CDC: 1 in 44 American Children Are Diagnosed With Autism

Child and mother.

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Key Takeaways

  • An analysis of data from 2018 by the Centers for Disease Control and Prevention (CDC) found that an estimated 1 in 44 children aged 8 years old (2.3%) have been diagnosed with autism spectrum disorder in the United States.
  • The last report in 2020 had placed the estimate at 1 in 54 children.
  • Early recognition of ASD in children means that they can be provided with services and support sooner.

More than 2% of 8-year-old children in the United States are estimated to have been identified with autism spectrum disorder (ASD), according to the Centers for Disease Control and Prevention (CDC). That means that the prevalence of autism in American kids is now 1 in 44.

The updated estimate is based on the latest analysis of data from 2018, which was collected in 11 communities in the U.S. as part of the CDC’s Autism and Developmental Disabilities Monitoring Network (ADDM).

The previous analysis, which was published in March 2020 and based on data from the same 11 communities, showed a prevalence of 1 in 54 children. The ADDM has been tracking the prevalence of autism since 2000, at which time the rate was estimated to be 1 in 150 children.

What the Data Shows

The 11 communities tracked by the CDC are in:

  • Arizona
  • Arkansas
  • California
  • Georgia
  • Maryland
  • Minnesota
  • Missouri
  • New Jersey
  • Tennessee
  • Utah
  • Wisconsin

The prevalence of ASD ranged from 1 in 60 children (1.7%) in Missouri to 1 in 26 children (3.9%) in California.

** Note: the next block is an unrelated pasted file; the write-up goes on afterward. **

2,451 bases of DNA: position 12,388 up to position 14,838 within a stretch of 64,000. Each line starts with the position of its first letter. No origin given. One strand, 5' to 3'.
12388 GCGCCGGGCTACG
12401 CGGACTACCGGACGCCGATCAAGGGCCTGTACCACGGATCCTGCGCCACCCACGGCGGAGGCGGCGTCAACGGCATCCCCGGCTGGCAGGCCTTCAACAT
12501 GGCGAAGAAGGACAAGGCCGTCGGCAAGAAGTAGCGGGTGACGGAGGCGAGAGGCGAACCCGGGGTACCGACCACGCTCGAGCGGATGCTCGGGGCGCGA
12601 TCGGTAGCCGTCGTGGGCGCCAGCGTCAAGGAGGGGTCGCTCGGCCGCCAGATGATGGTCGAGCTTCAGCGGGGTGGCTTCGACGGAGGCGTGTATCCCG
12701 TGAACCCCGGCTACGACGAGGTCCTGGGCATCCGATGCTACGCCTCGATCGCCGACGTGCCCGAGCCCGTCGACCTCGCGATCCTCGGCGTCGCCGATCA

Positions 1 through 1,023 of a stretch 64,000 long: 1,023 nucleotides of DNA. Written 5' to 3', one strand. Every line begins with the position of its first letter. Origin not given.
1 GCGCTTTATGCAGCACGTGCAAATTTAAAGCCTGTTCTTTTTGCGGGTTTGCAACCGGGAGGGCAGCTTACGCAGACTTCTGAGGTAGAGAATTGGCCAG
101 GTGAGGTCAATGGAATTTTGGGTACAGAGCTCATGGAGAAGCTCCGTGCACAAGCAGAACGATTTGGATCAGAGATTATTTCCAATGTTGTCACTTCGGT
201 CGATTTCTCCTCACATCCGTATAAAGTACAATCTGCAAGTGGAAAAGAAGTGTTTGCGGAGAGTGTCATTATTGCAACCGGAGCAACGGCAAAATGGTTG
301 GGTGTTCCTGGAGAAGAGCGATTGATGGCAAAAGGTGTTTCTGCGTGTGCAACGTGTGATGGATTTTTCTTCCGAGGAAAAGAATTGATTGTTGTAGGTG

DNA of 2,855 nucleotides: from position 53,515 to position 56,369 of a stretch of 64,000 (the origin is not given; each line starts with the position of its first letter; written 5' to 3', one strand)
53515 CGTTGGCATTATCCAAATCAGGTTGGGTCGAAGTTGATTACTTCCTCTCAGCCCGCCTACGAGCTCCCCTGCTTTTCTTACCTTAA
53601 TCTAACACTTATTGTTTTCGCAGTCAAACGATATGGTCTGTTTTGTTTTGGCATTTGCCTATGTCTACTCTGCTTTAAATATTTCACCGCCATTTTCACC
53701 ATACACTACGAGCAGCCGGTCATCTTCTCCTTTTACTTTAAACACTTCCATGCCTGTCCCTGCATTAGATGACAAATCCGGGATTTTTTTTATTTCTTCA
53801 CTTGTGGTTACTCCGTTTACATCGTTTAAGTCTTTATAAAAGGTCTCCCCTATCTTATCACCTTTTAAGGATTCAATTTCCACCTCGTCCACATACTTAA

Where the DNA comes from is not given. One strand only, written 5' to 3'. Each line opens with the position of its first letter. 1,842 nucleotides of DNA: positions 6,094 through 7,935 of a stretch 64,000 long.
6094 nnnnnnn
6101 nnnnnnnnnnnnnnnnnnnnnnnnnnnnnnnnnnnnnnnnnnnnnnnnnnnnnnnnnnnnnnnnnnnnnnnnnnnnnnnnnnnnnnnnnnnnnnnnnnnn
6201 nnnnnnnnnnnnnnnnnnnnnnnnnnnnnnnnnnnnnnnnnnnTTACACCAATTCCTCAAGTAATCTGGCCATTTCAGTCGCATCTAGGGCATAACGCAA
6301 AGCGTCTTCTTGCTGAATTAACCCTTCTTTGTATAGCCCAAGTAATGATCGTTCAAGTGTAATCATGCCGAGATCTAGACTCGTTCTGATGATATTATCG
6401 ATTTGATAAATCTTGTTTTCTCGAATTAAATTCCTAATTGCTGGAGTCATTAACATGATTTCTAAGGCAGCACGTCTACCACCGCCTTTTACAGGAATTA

Sohl said that collecting data from the same communities allows researchers to compare the information within those communities over time, and that “it's actually a pretty good look at a cross-section of geographic populations that represent the United States."

Other Findings

Other key findings from the CDC's report include:

  • Boys are 4 times as likely as girls to be identified as having ASD.
  • There were no overall differences in the identification of ASD between Black, white, Hispanic, and Asian/Pacific Islander 8-year-old children. However, the number of Hispanic children identified as having ASD was lower at several sites compared to White or Black children.
  • More than 35% of the children identified as having ASD for whom IQ scores were available also had an intellectual disability.

Jack Scott, PhD, chair of the Autism Society’s panel of professionals and executive director of Florida Atlantic University’s Center for Autism and Related Disabilities, told Verywell that it's important to remember that the estimate is "based on 8-year-old children living in 11 communities, it does not represent the entire population of children in the United States."

Scott said that the Autism Society is urging the CDC to increase the number of sites in the ADDM to include areas that represent large population centers and communities of people of color.

A second report from the ADDM focused on children aged 4 in 2018 who were living in the same 11 communities.